The Gov’t of Sri Lanka Responds to my NYT Op-Ed on U.S. War Crimes Probe of ex-Defense Secretary

The government of Sri Lanka’s Justice Deputy Minister has responded to an Op-Ed that I published in the New York Times in which I described the reasons that the United States can and should pursue a criminal investigation of U.S. citizen and ex-Defense Secretary of Sri Lanka, Gotabaya Rajapaksa.

I have posted below the news story which includes the statements by the Justice Deputy Minister. I will soon post my reaction here on Just Security.

By way of background: My piece in the New York Times focused on the 1996 War Crimes Act, which applies to U.S. citizens who have committed offenses such as the murder of journalists and other civilians. Earlier posts at Just Security have analyzed the prospect of a war crimes prosecution of Mr. Rajapaksa (here and here) and his lack of immunity, which is even clearer now that he has left office. Importantly, Mr. Rajapaksa may also be liable under other federal laws if he committed tax evasion, obstruction of justice, or immigration fraud (see an earlier post for how each of those provisions might apply in his case).

The state-owned newspaper, Sri Lanka’s News Daily, provided the following statement by the Deputy Minister:

Justice Deputy Minister Sujeewa Senasinghe yesterday categorically stated that former Defence Secretary Gotabhaya Rajapaksa has full protection against being taken to a war crimes tribunal of another country as long as he is on Sri Lankan soil.

The Deputy Minister said this in response to an article posted on The New York Times by US lawyer Ryan Goodman titled “Helping Sri Lanka’s New Democracy” in which he had dwelt on what Washington can do to help Sri Lanka, claiming “As a citizen, Mr. Rajapaksa can be held liable under the War Crimes Act of 1996, which puts war crimes anywhere in the world under the jurisdiction of the United States courts if the perpetrator, or the victim, is a United States citizen.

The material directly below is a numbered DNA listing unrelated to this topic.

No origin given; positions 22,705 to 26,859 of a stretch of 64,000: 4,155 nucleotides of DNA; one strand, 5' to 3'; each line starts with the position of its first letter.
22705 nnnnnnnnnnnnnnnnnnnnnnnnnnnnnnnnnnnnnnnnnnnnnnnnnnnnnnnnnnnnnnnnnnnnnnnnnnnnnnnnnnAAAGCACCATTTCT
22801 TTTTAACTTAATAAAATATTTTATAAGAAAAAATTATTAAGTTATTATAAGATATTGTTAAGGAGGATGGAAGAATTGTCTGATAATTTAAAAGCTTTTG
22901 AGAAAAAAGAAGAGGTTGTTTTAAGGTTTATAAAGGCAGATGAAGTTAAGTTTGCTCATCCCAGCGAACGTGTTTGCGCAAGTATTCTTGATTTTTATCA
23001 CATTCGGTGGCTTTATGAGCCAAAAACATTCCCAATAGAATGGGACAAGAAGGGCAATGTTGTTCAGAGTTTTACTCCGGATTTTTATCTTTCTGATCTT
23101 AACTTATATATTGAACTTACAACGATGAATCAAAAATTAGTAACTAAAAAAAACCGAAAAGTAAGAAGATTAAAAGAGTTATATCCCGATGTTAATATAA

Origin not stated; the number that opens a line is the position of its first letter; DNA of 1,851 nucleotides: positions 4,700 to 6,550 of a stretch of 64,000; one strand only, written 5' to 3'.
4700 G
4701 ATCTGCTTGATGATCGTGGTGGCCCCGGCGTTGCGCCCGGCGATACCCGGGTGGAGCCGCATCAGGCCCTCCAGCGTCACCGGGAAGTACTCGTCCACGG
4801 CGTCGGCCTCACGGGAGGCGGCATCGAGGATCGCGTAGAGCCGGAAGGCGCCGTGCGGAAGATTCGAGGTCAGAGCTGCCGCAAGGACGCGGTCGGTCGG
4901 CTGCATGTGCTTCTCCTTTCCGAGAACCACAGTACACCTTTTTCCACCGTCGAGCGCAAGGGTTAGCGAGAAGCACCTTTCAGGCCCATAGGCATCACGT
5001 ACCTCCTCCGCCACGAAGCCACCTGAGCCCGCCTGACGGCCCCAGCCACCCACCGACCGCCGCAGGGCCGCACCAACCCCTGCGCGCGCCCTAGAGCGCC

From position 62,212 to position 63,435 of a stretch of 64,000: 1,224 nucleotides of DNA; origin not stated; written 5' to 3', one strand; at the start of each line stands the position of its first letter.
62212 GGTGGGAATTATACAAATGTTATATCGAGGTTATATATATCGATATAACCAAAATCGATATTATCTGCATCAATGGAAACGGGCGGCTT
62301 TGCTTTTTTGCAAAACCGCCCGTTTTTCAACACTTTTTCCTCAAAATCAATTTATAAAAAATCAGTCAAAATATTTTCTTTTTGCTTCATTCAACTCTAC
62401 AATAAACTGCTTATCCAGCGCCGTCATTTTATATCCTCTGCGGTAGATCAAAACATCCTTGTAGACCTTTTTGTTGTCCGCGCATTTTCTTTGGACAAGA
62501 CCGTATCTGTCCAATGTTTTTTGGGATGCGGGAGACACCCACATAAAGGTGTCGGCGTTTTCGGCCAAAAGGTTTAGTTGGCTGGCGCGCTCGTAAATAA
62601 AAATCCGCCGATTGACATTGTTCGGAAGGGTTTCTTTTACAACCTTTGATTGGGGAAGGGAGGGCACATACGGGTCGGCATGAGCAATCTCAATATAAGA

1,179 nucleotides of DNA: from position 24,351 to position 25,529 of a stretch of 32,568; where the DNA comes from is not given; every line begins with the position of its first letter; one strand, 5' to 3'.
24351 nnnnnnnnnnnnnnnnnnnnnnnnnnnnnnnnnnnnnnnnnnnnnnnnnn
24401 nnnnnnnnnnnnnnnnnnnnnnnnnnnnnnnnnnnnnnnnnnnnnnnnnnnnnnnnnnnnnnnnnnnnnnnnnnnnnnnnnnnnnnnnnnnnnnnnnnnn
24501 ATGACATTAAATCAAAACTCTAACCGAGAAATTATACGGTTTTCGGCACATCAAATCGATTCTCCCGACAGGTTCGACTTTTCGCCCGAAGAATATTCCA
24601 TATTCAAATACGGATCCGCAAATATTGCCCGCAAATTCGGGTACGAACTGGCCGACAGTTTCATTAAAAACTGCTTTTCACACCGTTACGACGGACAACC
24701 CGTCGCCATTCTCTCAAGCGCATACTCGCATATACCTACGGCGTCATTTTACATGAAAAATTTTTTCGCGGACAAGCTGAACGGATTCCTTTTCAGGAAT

“Put another way, the United States has a perfect justification to go after Mr. Rajapaksa individually,” Goodman had pointed out in his post.

Senasinghe said: “It is true according to the said U.S. war crimes statute enacted in 1996, that nationality requirement is easily satisfied in terms of Gotabhaya Rajapaksa’s U.S.citizenship for them to prosecute him.”

“But not within Sri Lanka’s jurisdiction,” he explained.

“No other country can do what it likes in our jurisdiction. Gotabhaya Rajapaksa is safe as long as he stays within the jurisdiction of Sri Lanka,” explained Deputy Minister Senasinghe Asked what the government’s position was in regard to probing allegations of war crimes in Sri Lanka in view of the UN inquiry which is already underway in this respect, Senasinghe said:” our position is very clear. We will conduct a domestic probe with the assistance of the UN. ”

“There is no need to get excited .Let the process takes place on the availability of evidence, if there are any such violations,” he added.

 

About the Author(s)

Ryan Goodman

Co-Editor-in-Chief of Just Security, Anne and Joel Ehrenkranz Professor of Law at New York University School of Law, former Special Counsel to the General Counsel of the Department of Defense (2015-2016). You can follow him on Twitter @rgoodlaw.